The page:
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Protests and Pressure Force Senegal’s Sall to Back Down—for Now

Protests and Pressure Force Senegal’s Sall to Back Down—for Now
Supporters of the Aar Sunu Senegal opposition collective demonstrate against the postponement of Senegal’s presidential election, in Dakar, Senegal, Feb. 17, 2024 (AP photo by Sylvain Cherkaoui).

DAKAR, Senegal—Senegalese President Macky Sall announced Friday that he would comply with an order from the Constitutional Council to conduct the country’s presidential election as soon as possible, after the council ruled that his decision on Feb. 3 to delay the polls until December was unconstitutional. The ruling, and Sall’s compliance with it, followed more than a week of protests and pressure from the country’s political opposition and civil society groups, both at home and abroad. It represents the latest close call for Senegal’s democracy, which has significantly eroded under Sall during his 12 years in office.

Sall’s initial announcement postponing the election came as a painful and shocking blow to Senegalese citizens across the country and among diaspora communities around the world. After repeated episodes of violent and even deadly crackdowns on political protests since 2021, the country had experienced a relative calm since last July, when Sall solemnly declared that he would not seek a constitutionally prohibited third term, as many had feared. The selection of a candidate to represent his ruling coalition, BBY, proved challenging due to internal rivalries among those with ambitions of becoming the next head of state, forcing Sall to ultimately choose his preferred successor, Prime Minister Amadou Ba.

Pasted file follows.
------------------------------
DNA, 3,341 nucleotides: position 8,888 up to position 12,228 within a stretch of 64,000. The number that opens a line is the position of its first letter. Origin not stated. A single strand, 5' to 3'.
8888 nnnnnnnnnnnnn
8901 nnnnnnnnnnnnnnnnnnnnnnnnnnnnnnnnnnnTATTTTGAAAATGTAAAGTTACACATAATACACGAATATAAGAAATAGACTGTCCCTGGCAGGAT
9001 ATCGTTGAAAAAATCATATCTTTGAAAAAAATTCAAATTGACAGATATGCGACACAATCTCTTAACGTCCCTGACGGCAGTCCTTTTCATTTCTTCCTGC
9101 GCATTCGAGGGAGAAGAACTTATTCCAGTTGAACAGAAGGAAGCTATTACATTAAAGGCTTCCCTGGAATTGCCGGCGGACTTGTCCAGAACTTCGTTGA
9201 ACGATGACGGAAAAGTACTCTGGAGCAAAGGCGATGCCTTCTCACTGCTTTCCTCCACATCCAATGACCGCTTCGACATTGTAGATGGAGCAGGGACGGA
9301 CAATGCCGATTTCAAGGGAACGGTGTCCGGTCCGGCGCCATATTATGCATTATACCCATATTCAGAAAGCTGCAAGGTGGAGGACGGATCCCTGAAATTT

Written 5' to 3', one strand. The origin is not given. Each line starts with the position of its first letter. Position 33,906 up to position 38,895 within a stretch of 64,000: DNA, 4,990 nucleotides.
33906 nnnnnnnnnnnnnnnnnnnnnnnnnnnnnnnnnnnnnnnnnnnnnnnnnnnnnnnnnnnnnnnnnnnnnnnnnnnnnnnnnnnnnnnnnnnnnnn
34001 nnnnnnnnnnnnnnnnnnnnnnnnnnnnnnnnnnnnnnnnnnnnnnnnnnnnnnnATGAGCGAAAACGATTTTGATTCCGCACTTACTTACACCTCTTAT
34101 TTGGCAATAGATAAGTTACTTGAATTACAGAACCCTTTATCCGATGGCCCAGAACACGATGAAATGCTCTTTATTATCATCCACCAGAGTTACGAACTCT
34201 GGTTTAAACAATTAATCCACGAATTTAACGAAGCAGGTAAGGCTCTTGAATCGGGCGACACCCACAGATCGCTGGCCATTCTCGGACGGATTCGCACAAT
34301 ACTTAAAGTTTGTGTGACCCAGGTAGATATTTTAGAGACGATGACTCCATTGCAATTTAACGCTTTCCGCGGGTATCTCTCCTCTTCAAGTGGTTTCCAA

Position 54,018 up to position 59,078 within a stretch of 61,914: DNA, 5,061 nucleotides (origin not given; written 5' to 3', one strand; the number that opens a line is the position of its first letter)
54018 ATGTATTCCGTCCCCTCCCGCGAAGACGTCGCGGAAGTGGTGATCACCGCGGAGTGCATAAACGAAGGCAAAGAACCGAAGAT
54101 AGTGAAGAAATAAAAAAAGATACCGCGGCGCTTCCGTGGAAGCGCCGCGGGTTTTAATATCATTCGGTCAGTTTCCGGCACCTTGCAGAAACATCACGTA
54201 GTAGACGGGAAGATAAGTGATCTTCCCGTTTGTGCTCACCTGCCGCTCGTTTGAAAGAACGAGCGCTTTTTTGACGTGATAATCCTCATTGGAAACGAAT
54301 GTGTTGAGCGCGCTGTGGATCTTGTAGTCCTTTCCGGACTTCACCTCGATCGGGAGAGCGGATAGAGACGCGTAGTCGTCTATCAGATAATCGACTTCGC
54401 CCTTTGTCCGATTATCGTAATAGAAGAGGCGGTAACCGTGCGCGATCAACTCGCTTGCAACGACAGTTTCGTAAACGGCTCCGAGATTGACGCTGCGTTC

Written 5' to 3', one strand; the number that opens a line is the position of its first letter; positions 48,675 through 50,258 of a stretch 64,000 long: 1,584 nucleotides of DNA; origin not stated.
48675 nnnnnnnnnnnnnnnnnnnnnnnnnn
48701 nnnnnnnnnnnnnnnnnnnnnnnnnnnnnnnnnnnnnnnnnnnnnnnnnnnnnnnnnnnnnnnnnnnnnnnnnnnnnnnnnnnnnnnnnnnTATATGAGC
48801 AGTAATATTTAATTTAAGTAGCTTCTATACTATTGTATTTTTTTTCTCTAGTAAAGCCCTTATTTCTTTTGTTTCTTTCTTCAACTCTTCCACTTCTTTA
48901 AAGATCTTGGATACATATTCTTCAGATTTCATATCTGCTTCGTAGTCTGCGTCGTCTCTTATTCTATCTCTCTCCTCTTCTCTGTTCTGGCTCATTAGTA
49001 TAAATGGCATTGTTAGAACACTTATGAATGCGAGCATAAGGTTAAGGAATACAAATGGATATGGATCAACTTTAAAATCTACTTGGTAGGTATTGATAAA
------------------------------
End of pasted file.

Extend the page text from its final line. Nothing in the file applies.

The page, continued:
Still, seven months after his July declaration, the electoral process was seemingly following its scheduled course. The parrainage—or sponsorship campaign—was completed, though not without major controversies, including a long delay in fairly distributing electoral forms to opposition parties; technical-related bugs in some USB keys that contained the necessary signatures; and lost records, mainly belonging to opposition parties. In the end, 20 candidates—a record—emerged out of the 93 that had thrown their hats in the ring for the election scheduled to take place Feb. 25. But on Jan. 20, when the Constitutional Council announced the final list, it had removed two candidates for holding dual nationality, which is disqualifying for someone seeking the presidency. The most prominent of them was Karim Wade, the son of former president Abdoulaye Wade, who went on to accuse the court of bias in the decision, prompting parliament to establish a commission to investigate the charges.

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